Home > Ming Yin - Making Better Use of the Crowd to Enhance AI

Ming Yin - Making Better Use of the Crowd to Enhance AI


10/29/2020 at 3:55PM


10/29/2020 at 5:10PM


(This seminar is a virtual talk)


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Taeho Jung

Taeho Jung

VIEW FULL PROFILE Email: tjung@nd.edu
Phone: 574-631-8322
Website: https://sites.nd.edu/taeho-jung/
Office: 351 Fitzpatrick Hall


College of Engineering Assistant Professor
Big data security, user privacy, privacy-preserving computation, accountability
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 Artificial Intelligence (AI) has made remarkable progress in the past decade. Intelligent systems that surpass human performance in areas like object detection and speech recognition have been developed, and innovative machine learning technologies have shown tremendous potential in various domains from finance, to healthcare, to criminal justice. Underlying the recent success of AI is a growing partnership between humans and machine; for example, human intelligence is solicited via crowdsourcing to enhance machine intelligence. While the crowd has long been contributing to the development of AI in the role of data generators, in this talk, I’ll present a few projects on how to make better use of the crowd to enhance AI. Specifically, I’ll discuss how to increase the efficiency of crowdsourcing systems in generating high-quality data, how to leverage the wisdom of the crowd to discover potential problems underlying an AI system, and how to conduct behavioral studies with human subjects to inform the design of AI systems.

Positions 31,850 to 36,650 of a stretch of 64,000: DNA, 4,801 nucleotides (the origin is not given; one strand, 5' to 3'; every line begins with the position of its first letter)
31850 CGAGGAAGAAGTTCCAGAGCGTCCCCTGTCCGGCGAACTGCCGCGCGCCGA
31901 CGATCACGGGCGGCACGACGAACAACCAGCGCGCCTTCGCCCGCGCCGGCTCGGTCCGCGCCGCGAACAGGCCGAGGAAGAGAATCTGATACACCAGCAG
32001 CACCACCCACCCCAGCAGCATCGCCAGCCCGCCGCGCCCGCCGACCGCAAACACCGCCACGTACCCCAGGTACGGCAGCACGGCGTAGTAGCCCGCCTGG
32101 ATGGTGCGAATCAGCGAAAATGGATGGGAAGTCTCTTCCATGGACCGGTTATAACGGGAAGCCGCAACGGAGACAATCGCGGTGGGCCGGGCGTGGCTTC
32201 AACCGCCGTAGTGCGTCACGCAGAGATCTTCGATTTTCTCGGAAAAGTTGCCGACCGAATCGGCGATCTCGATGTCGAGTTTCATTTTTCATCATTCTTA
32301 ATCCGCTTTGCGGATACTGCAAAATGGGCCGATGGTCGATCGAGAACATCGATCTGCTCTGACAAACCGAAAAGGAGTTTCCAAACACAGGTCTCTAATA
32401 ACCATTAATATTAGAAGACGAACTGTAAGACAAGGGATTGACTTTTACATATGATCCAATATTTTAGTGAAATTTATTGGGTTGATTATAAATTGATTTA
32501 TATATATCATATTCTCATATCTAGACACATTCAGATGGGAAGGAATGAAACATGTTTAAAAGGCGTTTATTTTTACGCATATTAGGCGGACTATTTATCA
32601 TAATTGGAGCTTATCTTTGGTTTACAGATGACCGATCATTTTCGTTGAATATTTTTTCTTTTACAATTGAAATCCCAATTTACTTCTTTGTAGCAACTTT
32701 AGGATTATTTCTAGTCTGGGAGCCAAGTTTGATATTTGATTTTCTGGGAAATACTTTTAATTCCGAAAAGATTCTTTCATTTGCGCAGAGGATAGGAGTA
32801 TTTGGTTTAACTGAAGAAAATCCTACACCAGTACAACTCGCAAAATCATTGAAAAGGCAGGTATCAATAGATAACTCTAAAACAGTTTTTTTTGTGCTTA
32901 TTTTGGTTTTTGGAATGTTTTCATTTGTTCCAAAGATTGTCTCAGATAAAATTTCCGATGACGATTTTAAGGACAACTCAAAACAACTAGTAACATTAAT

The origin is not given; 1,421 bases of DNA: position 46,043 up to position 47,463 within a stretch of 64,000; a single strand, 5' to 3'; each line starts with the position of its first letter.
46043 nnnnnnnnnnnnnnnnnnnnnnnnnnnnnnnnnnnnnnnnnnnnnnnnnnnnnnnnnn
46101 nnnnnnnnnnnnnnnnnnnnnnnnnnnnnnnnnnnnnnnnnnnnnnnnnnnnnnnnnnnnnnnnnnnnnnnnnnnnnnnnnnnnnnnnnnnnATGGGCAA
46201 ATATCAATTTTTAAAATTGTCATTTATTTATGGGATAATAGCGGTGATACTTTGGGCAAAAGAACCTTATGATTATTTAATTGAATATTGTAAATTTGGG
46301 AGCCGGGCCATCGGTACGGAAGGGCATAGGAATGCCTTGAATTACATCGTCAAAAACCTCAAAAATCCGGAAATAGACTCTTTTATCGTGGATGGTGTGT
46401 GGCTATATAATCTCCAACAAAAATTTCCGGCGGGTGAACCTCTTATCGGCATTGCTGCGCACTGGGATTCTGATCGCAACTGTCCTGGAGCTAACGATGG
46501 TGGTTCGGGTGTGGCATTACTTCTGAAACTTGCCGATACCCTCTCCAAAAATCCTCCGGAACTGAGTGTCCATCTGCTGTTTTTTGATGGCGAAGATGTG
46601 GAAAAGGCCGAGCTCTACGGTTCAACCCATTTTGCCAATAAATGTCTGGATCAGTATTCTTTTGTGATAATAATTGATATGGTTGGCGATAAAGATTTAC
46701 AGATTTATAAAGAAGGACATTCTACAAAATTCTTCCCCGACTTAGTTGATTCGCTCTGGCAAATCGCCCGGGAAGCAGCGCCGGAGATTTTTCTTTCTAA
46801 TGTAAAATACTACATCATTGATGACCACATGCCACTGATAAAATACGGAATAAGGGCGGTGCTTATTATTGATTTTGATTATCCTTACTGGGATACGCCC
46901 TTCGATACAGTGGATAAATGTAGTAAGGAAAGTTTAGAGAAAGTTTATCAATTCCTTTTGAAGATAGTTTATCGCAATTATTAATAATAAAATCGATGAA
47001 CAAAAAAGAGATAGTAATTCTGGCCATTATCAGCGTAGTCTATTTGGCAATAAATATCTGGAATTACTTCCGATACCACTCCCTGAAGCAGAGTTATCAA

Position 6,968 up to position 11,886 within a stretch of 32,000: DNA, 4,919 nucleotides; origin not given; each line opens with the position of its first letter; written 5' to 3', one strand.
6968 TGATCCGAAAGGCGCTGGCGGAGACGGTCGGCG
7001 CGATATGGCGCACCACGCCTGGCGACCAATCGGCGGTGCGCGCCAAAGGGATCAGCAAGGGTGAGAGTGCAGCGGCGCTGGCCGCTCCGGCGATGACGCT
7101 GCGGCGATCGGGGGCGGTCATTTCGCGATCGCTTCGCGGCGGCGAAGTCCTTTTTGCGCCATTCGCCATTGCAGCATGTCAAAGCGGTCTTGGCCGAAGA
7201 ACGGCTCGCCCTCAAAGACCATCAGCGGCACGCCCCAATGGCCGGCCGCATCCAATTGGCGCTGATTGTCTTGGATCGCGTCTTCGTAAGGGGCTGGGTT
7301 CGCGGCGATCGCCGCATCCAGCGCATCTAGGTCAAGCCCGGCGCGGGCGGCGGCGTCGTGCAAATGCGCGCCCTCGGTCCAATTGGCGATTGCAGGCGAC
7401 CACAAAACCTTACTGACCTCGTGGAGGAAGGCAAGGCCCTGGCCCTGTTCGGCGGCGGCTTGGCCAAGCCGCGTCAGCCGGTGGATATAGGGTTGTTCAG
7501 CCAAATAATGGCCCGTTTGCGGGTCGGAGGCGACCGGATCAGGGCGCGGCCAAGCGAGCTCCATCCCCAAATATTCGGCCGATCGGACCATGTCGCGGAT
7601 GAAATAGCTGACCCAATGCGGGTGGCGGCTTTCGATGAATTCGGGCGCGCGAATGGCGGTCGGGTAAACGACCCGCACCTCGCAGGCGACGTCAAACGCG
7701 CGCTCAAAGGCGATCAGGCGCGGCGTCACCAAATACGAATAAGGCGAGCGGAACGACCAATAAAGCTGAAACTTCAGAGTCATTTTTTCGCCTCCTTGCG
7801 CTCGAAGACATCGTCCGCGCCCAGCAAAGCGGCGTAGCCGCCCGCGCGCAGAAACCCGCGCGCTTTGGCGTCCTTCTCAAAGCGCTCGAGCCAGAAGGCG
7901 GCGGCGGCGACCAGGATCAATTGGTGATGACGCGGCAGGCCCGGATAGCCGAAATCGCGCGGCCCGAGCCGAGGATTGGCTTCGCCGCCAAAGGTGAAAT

Seminar Speaker:

Ming Yin

Ming Yin

Purdue University

Ming Yin is an assistant professor in the Department of Computer Science, Purdue University. Her research broadly connects to the fields of human-computer interaction, applied artificial intelligence and machine learning, computational social science, and behavioral sciences. Ming's research focuses on using both experimental and computational approaches to examine how to better utilize the wisdom of crowd to enhance machine intelligence (e.g., crowdsourcing), and how to better design intelligent systems that people can understand, trust and engage with effectively (e.g., human-AI interaction). Ming has received Best Paper Honorable Mention Award at the ACM Conference on Human Factors in Computing Systems (CHI), in 2016 and 2019. Prior to Purdue, Ming spent a year at Microsoft Research New York City as a postdoctoral researcher in the Computational Social Science group. Ming completed her Ph.D. in Computer Science at Harvard University, and received her bachelor degree from Tsinghua University, Beijing, China.